1. What is it?

The sturdiness of the vertebrae can be impaired due to a number of causes. One is decalcification of the bones (osteoporosis). This is a condition in which more bone degrades than is made up by the body over the same period. Tumours in the vertebrae also can lead to weakness. If a vertebra becomes fragile, it can collapse due to the high load exercised on it. In medical terms this is called a compression fracture. The spine consists of 34 vertebrae linked to each other by means of intervertebral discs. From top to bottom we count 7 cervical vertebrae, 12 thoracic vertebrae, 5 lumbar vertebrae, 5 sacral vertebrae and 5 coccygeal vertebrae (of the coccyx).

The spine seen from the side

Illustration: The spine seen from the side

  1. cervical vertebrae
  2. thoracic vertebrae
  3. umbar vertebrae
  4. sacral and coccygeal vertebrae

This tower of vertebrae forms a sturdy yet flexible central "rod" for the body. In addition, the vertebrae surround the vertebral canal, which houses the spinal cord. The intervertebral discs act as a sort of "shock absorber", buffering the pressure forces that develop in the spine when the person stands, walks, jumps and so on.

The difference between a healthy vertebra and a collapsed vertebra is clearly shown in the illustration below. A compression fracture can have the following consequences: severe back pain, pinched nerves, deficiency or dysfunction symptoms and pain in the limbs.

The spine seen from the side in an X-ray image

Illustration: The spine seen from the side in an X-ray image.

The difference between a collapsed vertebra and a healthy vertebra is clearly shown.

  1. collapsed vertebra
  2. healthy vertebra

2. 2. What can be done about a collapsed vertebra?

When a vertebra has just recently collapsed and is painful, a plaster or plastic support corset can be very helpful against the pain and promote the healing process. Frequently the patient is also given painkillers. Luckily most collapsed vertebrae can be successfully treated without surgery, certainly in the case of collapse due to osteoporosis. The choice of treatment depends directly on the cause and the severity of the collapse.

If despite the standard corset and painkiller treatment significant symptoms persist, a new technique makes it possible to obtain good pain relief for the patient in many cases. The official name for this treatment is "percutaneous vertebroplasty". The advantage of this technique is that if the treatment works, patients can resume their normal activities after just a few days.

3. What is percutaneous vertebroplasty?

Literally, it means "strengthening the vertebral body by accessing it via the skin". Actually this is a good description of what the doctor seeks to accomplish with the treatment. He or she introduces one or two needles through the skin of the patient's back and into the collapsed vertebra. A small amount of "cement" is introduced. The cement restores the sturdiness of the collapsed vertebra. During the examination, X-rays are used to take a look inside the body.

The first percutaneous vertebroplasty was carried out in France in 1984 by Dr Deramond. Due to the huge success of this procedure in other countries, including the United States and France, it has become better known both with doctors and with patients.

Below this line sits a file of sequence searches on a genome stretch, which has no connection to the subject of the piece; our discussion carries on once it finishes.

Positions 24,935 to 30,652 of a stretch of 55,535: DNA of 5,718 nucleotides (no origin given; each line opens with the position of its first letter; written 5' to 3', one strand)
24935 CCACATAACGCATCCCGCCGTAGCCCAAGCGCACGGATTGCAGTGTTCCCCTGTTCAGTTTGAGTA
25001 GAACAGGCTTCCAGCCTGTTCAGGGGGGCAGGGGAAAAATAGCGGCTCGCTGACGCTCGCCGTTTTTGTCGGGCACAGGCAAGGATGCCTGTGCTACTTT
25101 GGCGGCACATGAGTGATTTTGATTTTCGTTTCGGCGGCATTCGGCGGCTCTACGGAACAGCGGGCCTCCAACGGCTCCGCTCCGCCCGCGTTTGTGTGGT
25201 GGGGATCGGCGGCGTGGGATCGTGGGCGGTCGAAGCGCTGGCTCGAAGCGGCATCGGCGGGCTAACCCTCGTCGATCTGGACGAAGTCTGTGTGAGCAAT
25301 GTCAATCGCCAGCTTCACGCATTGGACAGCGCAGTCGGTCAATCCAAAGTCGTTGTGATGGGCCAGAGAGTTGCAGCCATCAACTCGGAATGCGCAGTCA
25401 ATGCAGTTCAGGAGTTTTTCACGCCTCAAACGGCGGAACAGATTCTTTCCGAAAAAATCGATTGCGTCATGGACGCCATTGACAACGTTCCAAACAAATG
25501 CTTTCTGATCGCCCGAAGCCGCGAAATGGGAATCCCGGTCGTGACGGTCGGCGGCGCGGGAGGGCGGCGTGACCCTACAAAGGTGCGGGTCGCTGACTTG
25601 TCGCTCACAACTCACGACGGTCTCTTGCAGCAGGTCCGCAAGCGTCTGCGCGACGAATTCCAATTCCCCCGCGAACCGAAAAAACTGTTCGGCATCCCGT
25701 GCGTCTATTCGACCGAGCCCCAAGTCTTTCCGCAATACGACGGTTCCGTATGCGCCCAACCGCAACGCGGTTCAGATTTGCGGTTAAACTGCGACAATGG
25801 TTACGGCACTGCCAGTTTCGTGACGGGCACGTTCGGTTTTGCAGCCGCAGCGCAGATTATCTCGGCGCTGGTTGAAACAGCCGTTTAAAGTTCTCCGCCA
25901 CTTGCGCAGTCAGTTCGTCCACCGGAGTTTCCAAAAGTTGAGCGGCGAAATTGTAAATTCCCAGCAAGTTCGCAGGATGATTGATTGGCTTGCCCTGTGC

4. Percutaneous vertebroplasty: the treatment

4.1. What happens before the vertebroplasty?

The specialist and the patient together will decide if vertebroplasty is the right treatment. Prior to the procedure the patient will spend two days (one night) in hospital. A number of preliminary examinations are necessary before the actual treatment can be performed. With the help of these examinations the specialist can determine the patient's overall medical condition. In addition to a preliminary outpatient examination, others will be carried out on the first day of admission. However, it is possible that all necessary examinations have already been carried out in an outpatient setting.

4.2. How does vertebroplasty work?

Percutaneous vertebroplasty is performed in the Surgery Department. The patient is made to lie on his or her front on the treatment table. He/she will remain in this position during the entire treatment (approximately 1 hour). First, the nurse will disinfect part of the skin on the patient's back. The surgeon anaesthetises (numbs) the skin. Once the anaesthesia is working, the surgeon will start introducing one or two vertebroplasty needle(s) into the affected vertebra. This is done with the help of X-ray images. Once the vertebroplasty needles are positioned at the correct location, the special cement solution is introduced. The vertebroplasty needles are removed as soon as enough cement solution has been injected. When the cement has reached a certain degree of hardness, the patient may return to his or her bed. Now, the patient lies flat on his or her back. Before the patient returns to his or her room, an X-ray is taken in order to obtain a detailed picture of the how the cement has distributed within the vertebra.

Another possibility in addition to vertebroplasty is kyphoplasty. It involves approximately the same technique, but the needles are used, in the first instance, to insert a small balloon to "inflate", as it were, the collapsed vertebra before injecting the cement. The X-ray images are spectacular, but the advantage to the patient is not always obvious. In fact the additional cost is of approximately € 5,000, and is not reimbursed by Belgian mandatory health insurance. Patients thus only rarely choose this alternative.

Position of the needles in the vertebra

Illustration 1: Position of the needles in the vertebra.

  1. Vertebroplasty needle
  2. Spinous processes on the posterior, or back, side
  3. The vertebral body.

Sideways X-ray image of a treated vertebra

Illustration 2: Sideways X-ray image of a treated vertebra.

  1. Cement distribution